With colonialism, which began in South Africa in 1652, came the Slavery and Forced Labour Model. This was the original model of colonialism brought by the Dutch in 1652 and subsequently exported from the Western Cape to the Afrikaner Republics of the Orange Free State and the Zuid-Afrikaansche Republiek. Many South Africans are the descendants of slaves brought to the Cape Colony from 1653 until 1822.
- Sadly, the article of trade in which Europeans showed the greatest interest, and which Africans were prepared to sacrifice, were slaves. The Atlantic slave trade stands at the centre of a long history of European contact with Africa. This was the era of the African Diaspora, an all-embracing term historians have used to describe the consequences of the slave trade. Estimates of the number of slaves transported from their African homes to European colonial possession in the Americas range from 9 to 15 million people.
- Although a great deal of violence accompanied the trade in slaves, the sheer scale of operations involved a high degree of organisation, on the part of both Europeans and Africans. In other words, the Atlantic slave trade could not have taken place without the cooperation, or complicity, of many Africans.
- As the number of transported slaves increased, African societies could not avoid transformation, and 400 years of slave trading took their toll. Of course, not all African societies were equally affected, but countries such as Angola and Senegal suffered heavily.
Slavery at the Cape
- Jan van Riebeeck, who founded the heritage colony at Cape Town in 1652, was an official of the Dutch East India Company. The Dutch marked their permanence by building a five-pointed stone castle on the shores of the bay, a structure that continues to dominate the city centre of Cape Town.
- At first, the Dutch were primarily concerned with supplying their ships with fresh produce as they rounded the Cape en route to the spice-producing islands of the Indonesian archipelago. This is because the Dutch had their most important colonial interests in Indonesia, which included the growing of crops and spices that could not be produced in Europe. The Indian subcontinent was the main source of slaves during the early part of the 18th century, and approximately 80% of slaves came from India during this period.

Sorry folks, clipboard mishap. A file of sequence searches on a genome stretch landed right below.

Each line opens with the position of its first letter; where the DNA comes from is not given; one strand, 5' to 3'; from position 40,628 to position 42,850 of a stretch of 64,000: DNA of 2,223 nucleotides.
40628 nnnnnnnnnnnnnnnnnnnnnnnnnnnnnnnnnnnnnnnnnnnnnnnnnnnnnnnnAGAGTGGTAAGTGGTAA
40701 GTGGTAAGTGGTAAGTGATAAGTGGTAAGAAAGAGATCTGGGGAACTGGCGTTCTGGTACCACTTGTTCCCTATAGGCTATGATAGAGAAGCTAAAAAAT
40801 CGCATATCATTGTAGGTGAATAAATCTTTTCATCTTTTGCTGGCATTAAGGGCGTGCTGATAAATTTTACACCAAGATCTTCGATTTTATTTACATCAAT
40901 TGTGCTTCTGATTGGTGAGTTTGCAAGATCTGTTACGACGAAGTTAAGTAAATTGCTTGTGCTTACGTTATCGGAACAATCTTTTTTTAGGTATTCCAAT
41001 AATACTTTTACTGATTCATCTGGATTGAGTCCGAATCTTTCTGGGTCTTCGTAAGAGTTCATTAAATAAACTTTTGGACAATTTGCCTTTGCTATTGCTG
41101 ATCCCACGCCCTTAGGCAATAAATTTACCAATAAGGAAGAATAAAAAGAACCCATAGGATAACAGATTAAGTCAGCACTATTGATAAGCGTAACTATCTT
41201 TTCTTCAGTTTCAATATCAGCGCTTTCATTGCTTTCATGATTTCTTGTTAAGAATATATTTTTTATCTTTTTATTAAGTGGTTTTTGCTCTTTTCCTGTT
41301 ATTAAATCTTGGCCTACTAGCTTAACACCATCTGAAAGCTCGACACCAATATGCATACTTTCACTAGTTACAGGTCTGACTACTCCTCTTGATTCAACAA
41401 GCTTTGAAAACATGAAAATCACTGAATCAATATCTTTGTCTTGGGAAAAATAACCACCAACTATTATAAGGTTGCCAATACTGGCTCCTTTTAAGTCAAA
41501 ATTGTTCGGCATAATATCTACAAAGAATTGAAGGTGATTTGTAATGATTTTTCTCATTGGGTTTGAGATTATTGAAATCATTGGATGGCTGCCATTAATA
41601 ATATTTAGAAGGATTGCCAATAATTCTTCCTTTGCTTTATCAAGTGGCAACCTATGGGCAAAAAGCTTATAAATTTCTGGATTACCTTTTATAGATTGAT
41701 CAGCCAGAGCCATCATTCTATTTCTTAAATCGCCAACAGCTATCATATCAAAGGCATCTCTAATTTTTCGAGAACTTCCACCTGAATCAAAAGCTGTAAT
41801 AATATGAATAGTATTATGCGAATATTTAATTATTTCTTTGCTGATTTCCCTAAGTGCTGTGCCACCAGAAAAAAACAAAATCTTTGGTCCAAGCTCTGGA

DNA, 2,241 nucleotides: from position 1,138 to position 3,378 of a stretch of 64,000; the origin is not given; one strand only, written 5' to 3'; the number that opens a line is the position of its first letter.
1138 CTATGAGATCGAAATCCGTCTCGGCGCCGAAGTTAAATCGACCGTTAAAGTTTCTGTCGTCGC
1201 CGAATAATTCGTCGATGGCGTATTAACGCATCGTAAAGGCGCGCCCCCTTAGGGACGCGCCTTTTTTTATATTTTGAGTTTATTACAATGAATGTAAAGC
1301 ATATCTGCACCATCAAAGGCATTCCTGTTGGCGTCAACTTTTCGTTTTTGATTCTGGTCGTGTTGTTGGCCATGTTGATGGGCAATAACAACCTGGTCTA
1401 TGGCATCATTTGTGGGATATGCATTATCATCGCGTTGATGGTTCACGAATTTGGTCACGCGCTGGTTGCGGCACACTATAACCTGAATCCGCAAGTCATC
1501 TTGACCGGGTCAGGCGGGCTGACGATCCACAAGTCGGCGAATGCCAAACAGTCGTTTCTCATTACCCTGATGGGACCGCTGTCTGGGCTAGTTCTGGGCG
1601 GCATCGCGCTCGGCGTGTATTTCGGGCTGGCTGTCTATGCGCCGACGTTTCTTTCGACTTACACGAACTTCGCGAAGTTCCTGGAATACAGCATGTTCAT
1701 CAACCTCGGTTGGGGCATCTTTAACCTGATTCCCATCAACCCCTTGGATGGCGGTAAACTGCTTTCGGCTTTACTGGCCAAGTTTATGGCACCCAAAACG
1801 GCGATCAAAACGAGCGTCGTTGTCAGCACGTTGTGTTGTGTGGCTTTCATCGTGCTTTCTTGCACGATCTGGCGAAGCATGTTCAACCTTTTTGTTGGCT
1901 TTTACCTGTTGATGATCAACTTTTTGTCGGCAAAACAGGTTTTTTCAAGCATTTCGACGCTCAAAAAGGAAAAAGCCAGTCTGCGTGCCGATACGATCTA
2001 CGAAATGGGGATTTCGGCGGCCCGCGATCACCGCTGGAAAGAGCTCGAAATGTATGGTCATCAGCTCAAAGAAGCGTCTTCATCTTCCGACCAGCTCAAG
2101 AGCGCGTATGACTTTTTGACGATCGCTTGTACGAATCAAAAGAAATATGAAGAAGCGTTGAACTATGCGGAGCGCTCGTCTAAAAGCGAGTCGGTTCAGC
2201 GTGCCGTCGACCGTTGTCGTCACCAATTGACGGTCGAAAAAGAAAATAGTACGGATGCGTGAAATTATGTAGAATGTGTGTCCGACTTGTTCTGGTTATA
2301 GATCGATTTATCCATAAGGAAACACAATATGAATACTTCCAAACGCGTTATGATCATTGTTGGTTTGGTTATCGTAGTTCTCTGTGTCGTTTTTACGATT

How could slaves limit the power of slavery?
The single largest limitation that the slave owners faced was that they were compelled to acknowledge that their slaves were not merely property, but also human beings with human values, desires and emotions. On farms and households in the Cape, slaves and slave owners lived very near each other and came into daily contact. The culture that grew out of these regular interactions was one of domination, but it was also one that was based on acknowledging the humanity of the other party.
What was the impact of runaway slaves on the Cape slave society?
Almost from the start, slaves began to run away, because of ill-treatment, overwork and the natural desire to live as a free person. Runaway slaves were frequently supplied with foodstuffs from surrounding farms since they often lacked the knowledge that would allow them to feed themselves from the natural environment.
Slavery moves towards South Africa’s interior
It soon became apparent to the Boers that beyond the Western Cape and Boland regions, the terrain of South Africa was unsuitable for intensive agriculture but very suitable for cattle farming. The majority of them lacked the financial means to buy slaves imported all the way from Indonesia, but since they were already in the process of dispossessing the indigenous population of their land, it seemed logical to take both the land and the people by force.
The Abolition of Slavery at the Cape
The British occupied the Cape again in 1806, and in 1814 the Cape officially became a British colony. The growing influence of the concept of human rights at the beginning of the 19th century and the effects of a changing economic system in Western Europe during the same period both contributed to the questioning of the practice of slavery.
Does slavery still exist today?
Today, the term slavery is used to indicate a wide range of human rights abuses and exploitative labour practices. The United Nations defines contemporary slavery as consisting of a variety of human rights violations. In addition to traditional slavery and the slave trade, these abuses include the sale of children, child prostitution, child pornography, the exploitation of child labour, the sexual mutilation of female children, the use of children in armed conflicts, debt bondage, the traffic in persons and in the sale of human organs, the exploitation of prostitution, and certain practices under apartheid and colonial regimes.